Asylum seekers and their families in Bodo, Norway. No space for resilience?

Karla Salazar Serna, Paula Andrea Valencia Londoño

Resultado de la investigación: Contribución a una revistaArtículoInvestigaciónrevisión exhaustiva

Resumen

© 2018, Universidad Pontificia de Comillas. In the last decade, millions of people in the world have been displaced by the violence of their places of origin, increasing the demand for international asylum. Faced with this situation, the European countries have hardened their migration policies, increasing the number of people who stay under the condition of asylum seekers. This article seek to identify, from a qualitative study 2013 in Bodo (Norway), limits on the processes of resilience of the population in this condition; from the individual, exploring their ways of life in the place of arrival and constraints offering care policy; and from the family, from leaks and ruptures arising from forced migration and dispersal policy implemented by the host country. How individual, collective and institutional resources have an impact directly on their process of resilience and dynamics of social inclusion can be concluded.
IdiomaInglés estadounidense
Páginas145-169
Número de páginas25
PublicaciónMigraciones
DOI
EstadoPublicada - 1 jun 2018

Huella dactilar

asylum seeker
resilience
Norway
migration policy
way of life
inclusion
migration
violence
demand
resources

Citar esto

@article{558a26f3df2e4ddfb89abef5ddcbdc6c,
title = "Asylum seekers and their families in Bodo, Norway. No space for resilience?",
abstract = "{\circledC} 2018, Universidad Pontificia de Comillas. In the last decade, millions of people in the world have been displaced by the violence of their places of origin, increasing the demand for international asylum. Faced with this situation, the European countries have hardened their migration policies, increasing the number of people who stay under the condition of asylum seekers. This article seek to identify, from a qualitative study 2013 in Bodo (Norway), limits on the processes of resilience of the population in this condition; from the individual, exploring their ways of life in the place of arrival and constraints offering care policy; and from the family, from leaks and ruptures arising from forced migration and dispersal policy implemented by the host country. How individual, collective and institutional resources have an impact directly on their process of resilience and dynamics of social inclusion can be concluded.",
author = "Serna, {Karla Salazar} and Londo{\~n}o, {Paula Andrea Valencia}",
year = "2018",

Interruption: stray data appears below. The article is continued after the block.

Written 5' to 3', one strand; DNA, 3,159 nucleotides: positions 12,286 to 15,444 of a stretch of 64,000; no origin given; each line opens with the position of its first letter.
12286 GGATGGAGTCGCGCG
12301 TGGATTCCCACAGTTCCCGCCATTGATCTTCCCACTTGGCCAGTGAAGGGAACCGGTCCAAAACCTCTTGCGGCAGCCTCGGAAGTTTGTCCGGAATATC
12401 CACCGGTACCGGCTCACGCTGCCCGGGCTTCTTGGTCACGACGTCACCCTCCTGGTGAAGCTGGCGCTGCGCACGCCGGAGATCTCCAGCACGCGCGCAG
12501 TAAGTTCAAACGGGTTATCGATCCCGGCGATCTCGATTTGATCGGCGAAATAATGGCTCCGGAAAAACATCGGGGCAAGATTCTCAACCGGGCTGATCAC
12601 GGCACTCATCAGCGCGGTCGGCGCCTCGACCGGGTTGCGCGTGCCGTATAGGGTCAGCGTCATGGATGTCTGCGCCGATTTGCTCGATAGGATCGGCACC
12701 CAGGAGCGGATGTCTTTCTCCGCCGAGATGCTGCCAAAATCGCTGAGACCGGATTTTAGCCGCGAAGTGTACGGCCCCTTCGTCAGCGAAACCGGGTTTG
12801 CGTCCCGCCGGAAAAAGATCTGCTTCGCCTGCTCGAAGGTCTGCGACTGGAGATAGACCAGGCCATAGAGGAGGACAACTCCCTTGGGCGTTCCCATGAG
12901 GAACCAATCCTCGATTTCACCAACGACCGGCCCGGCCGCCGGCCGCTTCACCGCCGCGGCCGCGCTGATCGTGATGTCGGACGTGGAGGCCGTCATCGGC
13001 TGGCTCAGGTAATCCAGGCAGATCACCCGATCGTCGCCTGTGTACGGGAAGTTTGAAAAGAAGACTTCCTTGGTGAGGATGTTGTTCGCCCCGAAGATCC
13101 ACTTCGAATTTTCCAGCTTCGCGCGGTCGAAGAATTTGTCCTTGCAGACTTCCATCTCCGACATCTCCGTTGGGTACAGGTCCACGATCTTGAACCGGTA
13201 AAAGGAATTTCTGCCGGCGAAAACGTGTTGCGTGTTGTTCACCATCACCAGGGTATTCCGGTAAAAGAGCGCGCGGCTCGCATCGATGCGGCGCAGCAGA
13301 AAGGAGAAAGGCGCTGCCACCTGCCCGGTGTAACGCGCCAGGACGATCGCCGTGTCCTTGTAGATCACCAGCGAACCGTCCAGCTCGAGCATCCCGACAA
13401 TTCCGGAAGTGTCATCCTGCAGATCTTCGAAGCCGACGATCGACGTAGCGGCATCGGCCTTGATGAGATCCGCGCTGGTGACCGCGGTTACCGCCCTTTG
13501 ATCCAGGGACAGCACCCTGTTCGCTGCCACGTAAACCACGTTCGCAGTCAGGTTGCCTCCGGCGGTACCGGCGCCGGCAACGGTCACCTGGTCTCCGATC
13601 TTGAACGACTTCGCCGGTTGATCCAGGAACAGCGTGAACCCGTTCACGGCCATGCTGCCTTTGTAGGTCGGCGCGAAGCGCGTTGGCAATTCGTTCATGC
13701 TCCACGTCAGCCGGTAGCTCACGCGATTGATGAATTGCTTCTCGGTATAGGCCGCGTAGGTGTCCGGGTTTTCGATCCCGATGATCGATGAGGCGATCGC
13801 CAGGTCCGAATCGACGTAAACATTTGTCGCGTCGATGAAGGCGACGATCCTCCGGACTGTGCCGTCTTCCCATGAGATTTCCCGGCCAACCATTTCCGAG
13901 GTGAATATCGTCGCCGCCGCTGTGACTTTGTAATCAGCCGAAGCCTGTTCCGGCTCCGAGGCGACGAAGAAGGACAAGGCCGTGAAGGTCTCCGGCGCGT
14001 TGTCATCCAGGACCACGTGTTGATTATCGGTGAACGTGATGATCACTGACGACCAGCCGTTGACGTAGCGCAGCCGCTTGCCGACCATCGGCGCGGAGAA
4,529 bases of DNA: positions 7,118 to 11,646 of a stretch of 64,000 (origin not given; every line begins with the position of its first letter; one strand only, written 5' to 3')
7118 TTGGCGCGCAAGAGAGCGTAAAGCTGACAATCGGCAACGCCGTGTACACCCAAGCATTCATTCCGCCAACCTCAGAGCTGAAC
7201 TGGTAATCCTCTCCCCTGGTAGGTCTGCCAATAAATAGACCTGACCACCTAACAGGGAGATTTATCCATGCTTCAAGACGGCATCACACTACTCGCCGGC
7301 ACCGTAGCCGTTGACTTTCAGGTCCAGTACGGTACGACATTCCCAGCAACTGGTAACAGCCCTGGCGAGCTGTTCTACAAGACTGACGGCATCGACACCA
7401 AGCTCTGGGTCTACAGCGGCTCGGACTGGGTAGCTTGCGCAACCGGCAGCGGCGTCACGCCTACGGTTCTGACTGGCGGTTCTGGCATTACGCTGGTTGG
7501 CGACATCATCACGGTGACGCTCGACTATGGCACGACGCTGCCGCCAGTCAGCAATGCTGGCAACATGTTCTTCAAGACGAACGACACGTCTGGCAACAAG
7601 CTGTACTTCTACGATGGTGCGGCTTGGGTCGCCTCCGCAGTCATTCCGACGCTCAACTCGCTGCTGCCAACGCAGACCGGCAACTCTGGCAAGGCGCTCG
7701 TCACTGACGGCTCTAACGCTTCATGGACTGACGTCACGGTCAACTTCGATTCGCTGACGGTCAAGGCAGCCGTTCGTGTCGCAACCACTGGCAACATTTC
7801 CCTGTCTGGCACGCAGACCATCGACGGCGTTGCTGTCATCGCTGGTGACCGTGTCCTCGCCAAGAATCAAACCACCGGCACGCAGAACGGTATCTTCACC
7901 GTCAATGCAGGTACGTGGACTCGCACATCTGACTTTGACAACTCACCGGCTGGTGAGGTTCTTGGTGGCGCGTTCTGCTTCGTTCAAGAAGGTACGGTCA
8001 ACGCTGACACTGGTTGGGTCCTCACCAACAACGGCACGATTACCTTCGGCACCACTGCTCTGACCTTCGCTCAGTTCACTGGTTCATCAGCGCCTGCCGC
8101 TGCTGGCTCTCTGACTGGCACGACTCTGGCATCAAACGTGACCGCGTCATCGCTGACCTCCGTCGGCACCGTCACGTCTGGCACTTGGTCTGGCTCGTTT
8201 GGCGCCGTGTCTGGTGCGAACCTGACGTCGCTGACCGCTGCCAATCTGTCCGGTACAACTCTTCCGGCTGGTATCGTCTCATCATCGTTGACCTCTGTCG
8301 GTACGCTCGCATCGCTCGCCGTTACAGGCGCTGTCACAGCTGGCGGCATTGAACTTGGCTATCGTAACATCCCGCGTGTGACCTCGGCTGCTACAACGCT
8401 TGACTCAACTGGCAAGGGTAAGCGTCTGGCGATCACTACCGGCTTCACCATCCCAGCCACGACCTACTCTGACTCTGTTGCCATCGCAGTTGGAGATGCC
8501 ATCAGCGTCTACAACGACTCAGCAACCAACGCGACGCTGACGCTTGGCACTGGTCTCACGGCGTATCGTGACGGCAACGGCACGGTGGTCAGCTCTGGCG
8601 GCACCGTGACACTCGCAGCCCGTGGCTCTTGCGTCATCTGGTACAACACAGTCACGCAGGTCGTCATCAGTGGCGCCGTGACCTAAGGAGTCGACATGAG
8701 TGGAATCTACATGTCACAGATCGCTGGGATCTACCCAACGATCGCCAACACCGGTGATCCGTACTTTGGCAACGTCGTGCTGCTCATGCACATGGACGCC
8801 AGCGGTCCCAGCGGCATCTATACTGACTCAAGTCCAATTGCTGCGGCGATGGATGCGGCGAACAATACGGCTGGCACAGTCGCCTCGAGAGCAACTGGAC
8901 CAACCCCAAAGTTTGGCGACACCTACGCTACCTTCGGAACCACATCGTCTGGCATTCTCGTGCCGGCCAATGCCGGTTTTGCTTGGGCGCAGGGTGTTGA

month = "6",
day = "1",
doi = "10.14422/mig.i44.y2018.006",
language = "American English",
pages = "145--169",
journal = "Migraciones",
issn = "1138-5774",
publisher = "Instituto Universitario de Estudios sobre Migraciones",

}

Asylum seekers and their families in Bodo, Norway. No space for resilience? / Serna, Karla Salazar; Londoño, Paula Andrea Valencia.

En: Migraciones, 01.06.2018, p. 145-169.

Resultado de la investigación: Contribución a una revistaArtículoInvestigaciónrevisión exhaustiva

TY - JOUR

T1 - Asylum seekers and their families in Bodo, Norway. No space for resilience?

AU - Serna, Karla Salazar

AU - Londoño, Paula Andrea Valencia

PY - 2018/6/1

Y1 - 2018/6/1

N2 - © 2018, Universidad Pontificia de Comillas. In the last decade, millions of people in the world have been displaced by the violence of their places of origin, increasing the demand for international asylum. Faced with this situation, the European countries have hardened their migration policies, increasing the number of people who stay under the condition of asylum seekers. This article seek to identify, from a qualitative study 2013 in Bodo (Norway), limits on the processes of resilience of the population in this condition; from the individual, exploring their ways of life in the place of arrival and constraints offering care policy; and from the family, from leaks and ruptures arising from forced migration and dispersal policy implemented by the host country. How individual, collective and institutional resources have an impact directly on their process of resilience and dynamics of social inclusion can be concluded.

AB - © 2018, Universidad Pontificia de Comillas. In the last decade, millions of people in the world have been displaced by the violence of their places of origin, increasing the demand for international asylum. Faced with this situation, the European countries have hardened their migration policies, increasing the number of people who stay under the condition of asylum seekers. This article seek to identify, from a qualitative study 2013 in Bodo (Norway), limits on the processes of resilience of the population in this condition; from the individual, exploring their ways of life in the place of arrival and constraints offering care policy; and from the family, from leaks and ruptures arising from forced migration and dispersal policy implemented by the host country. How individual, collective and institutional resources have an impact directly on their process of resilience and dynamics of social inclusion can be concluded.

U2 - 10.14422/mig.i44.y2018.006

DO - 10.14422/mig.i44.y2018.006

M3 - Article

SP - 145

EP - 169

JO - Migraciones

T2 - Migraciones

JF - Migraciones

SN - 1138-5774

ER -